German Chancellor Olaf Scholz hosted his Austrian counterpart Karl Nehammer in Berlin on Thursday. In a joint press conference, the pair said they discussed climate change and the role of fossil fuels, particularly the EU reliance on Russian gas, as well as a common EU response to the war in Ukraine.
Scholz told reporters that the two countries were united in calling on Russian President Vladimir Putin to "agree to a cease-fire, enable humanitarian aid, and engage in honest peace negotiations."
Both leaders praised the swift, united European reaction to Russia's invasion of its neighbor, with the bloc imposing sanctions against Moscow and opening its doors to refugees. Putin did not expect such a unified effort, they said.
Could Austrian neutrality be a role model for Ukraine?
Austria is not a member of NATO and was famously neutral during the Cold War, a status that has been floated as a possibility for Ukraine by Russian negotiators at peace talks.
Asked about whether Austria sees itself as an example for Ukraine in that regard, Nehammer said that the comparison was a bit misplaced, because "although we are militarily neutral, we show solidarity when there is an international need ...We are a member of the EU ... of the OECD, of the UN."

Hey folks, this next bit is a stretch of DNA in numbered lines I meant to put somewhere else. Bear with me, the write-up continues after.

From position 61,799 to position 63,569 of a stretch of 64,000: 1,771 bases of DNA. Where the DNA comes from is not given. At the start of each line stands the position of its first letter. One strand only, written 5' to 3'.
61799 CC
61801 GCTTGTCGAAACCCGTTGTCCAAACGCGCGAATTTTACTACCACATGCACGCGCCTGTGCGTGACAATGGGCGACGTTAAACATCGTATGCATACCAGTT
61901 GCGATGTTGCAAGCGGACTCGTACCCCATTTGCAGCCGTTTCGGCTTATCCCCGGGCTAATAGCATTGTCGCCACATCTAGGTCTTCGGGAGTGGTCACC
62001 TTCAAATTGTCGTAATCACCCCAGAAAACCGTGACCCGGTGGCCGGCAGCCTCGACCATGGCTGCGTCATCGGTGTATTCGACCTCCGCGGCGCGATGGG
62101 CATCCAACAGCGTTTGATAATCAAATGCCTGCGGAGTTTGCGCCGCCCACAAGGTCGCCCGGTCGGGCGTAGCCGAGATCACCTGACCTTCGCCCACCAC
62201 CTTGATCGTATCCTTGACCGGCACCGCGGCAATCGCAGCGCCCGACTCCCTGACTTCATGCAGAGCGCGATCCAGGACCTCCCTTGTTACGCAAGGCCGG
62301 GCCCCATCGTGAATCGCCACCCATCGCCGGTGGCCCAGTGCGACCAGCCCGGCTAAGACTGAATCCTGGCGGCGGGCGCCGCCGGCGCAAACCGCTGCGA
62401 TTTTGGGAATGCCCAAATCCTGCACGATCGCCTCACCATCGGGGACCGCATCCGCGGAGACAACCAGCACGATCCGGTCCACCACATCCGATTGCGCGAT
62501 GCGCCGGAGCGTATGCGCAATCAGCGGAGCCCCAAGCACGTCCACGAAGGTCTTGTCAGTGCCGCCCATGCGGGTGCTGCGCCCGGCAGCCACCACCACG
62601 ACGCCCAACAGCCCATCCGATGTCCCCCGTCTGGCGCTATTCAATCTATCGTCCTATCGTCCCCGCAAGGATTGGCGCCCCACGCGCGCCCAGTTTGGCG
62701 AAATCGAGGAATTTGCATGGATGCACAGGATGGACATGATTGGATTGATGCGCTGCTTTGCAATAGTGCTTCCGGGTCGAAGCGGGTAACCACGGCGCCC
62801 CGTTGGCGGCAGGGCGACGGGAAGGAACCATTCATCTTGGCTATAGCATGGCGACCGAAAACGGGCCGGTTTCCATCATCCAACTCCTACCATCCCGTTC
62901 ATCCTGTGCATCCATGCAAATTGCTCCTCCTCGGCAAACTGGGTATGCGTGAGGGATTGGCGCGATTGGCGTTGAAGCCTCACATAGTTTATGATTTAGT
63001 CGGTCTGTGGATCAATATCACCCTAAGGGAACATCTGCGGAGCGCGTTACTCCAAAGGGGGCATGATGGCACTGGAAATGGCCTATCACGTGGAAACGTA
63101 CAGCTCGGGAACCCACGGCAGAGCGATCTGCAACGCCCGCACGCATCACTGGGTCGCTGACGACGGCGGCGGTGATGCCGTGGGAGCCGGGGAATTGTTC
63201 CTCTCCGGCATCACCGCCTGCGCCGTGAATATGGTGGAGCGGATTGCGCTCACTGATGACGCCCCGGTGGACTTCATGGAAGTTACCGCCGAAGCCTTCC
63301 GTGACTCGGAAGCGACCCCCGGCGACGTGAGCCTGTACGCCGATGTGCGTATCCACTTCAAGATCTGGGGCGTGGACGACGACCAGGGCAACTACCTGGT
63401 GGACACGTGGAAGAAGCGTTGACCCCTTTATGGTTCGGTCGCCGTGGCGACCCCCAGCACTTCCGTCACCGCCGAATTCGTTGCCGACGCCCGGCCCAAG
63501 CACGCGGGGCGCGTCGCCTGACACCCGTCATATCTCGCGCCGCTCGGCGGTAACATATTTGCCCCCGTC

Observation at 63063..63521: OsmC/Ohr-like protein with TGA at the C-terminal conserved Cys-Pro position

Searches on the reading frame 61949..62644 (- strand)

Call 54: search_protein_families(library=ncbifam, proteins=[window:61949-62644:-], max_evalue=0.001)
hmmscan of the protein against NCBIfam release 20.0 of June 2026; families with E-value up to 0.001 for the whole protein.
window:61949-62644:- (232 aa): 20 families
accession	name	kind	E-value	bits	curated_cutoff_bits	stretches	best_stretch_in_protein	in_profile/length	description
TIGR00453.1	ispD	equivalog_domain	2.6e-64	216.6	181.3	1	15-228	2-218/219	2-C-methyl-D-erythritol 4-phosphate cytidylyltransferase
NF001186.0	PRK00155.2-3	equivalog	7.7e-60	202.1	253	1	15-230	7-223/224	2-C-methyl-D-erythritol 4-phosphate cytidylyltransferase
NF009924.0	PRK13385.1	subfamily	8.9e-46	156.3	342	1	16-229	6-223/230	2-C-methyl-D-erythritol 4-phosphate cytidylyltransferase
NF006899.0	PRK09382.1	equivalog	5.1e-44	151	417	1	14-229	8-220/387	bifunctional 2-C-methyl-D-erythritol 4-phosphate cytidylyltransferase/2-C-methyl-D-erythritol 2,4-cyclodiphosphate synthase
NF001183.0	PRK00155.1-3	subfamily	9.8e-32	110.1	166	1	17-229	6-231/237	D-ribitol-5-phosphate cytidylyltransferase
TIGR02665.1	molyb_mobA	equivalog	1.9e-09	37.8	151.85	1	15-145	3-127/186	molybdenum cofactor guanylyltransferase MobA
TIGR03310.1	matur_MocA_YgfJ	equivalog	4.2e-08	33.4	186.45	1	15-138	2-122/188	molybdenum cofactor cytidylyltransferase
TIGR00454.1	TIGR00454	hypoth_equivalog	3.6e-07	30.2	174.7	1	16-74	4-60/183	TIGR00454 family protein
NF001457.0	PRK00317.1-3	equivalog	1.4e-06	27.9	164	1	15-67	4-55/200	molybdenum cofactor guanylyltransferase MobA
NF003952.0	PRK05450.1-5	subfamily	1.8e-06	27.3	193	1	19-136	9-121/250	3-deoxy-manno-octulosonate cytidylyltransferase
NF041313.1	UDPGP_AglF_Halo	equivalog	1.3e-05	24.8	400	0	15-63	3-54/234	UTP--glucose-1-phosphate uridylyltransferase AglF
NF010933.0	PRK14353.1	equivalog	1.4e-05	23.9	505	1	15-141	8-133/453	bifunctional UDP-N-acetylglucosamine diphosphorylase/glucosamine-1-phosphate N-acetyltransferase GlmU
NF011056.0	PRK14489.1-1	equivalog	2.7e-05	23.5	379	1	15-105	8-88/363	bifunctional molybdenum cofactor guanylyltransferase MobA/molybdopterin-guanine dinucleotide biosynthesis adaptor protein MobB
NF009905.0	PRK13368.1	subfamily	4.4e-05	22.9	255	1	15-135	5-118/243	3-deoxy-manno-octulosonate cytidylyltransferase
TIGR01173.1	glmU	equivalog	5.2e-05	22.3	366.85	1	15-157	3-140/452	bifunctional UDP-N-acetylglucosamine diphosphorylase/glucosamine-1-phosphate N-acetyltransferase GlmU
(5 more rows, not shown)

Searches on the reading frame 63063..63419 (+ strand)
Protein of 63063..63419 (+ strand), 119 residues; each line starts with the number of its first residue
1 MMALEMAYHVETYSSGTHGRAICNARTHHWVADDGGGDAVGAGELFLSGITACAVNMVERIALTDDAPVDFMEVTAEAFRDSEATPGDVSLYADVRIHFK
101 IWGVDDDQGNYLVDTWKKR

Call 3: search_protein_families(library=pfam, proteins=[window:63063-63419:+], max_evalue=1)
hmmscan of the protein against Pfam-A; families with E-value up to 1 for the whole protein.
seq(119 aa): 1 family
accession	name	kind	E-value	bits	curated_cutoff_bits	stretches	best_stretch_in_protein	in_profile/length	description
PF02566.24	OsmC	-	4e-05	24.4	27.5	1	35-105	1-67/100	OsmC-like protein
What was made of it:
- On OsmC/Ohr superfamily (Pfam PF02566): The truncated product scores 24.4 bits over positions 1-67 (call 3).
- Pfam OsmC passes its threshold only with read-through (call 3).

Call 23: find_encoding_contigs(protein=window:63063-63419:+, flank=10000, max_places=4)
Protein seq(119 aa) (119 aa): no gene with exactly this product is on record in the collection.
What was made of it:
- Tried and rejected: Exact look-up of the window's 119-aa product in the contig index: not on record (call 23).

Ukraine had to decide for itself what neutrality could mean for its own territory, the Austrian chancellor added.
Scholz, for his part, said that he saw a future for "eastern European countries," to join the European Union, mentioning the western Balkan countries, but did not mention Ukraine.
'We will not be blackmailed by Putin'
In terms of Europe's energy crunch as it begins to wean itself off of Russian gas, both leaders confirmed that they would not bow to demands from the Kremlin to pay out remaining energy contracts in rubles.
"It is important for us not to give a signal that we will not be blackmailed by Putin," Scholz said, stressing that the bills will be paid in euros and dollars, as already agreed upon. He also doubled down on a promise that Germany would be completely independent from Russian oil and gas by the end of the year.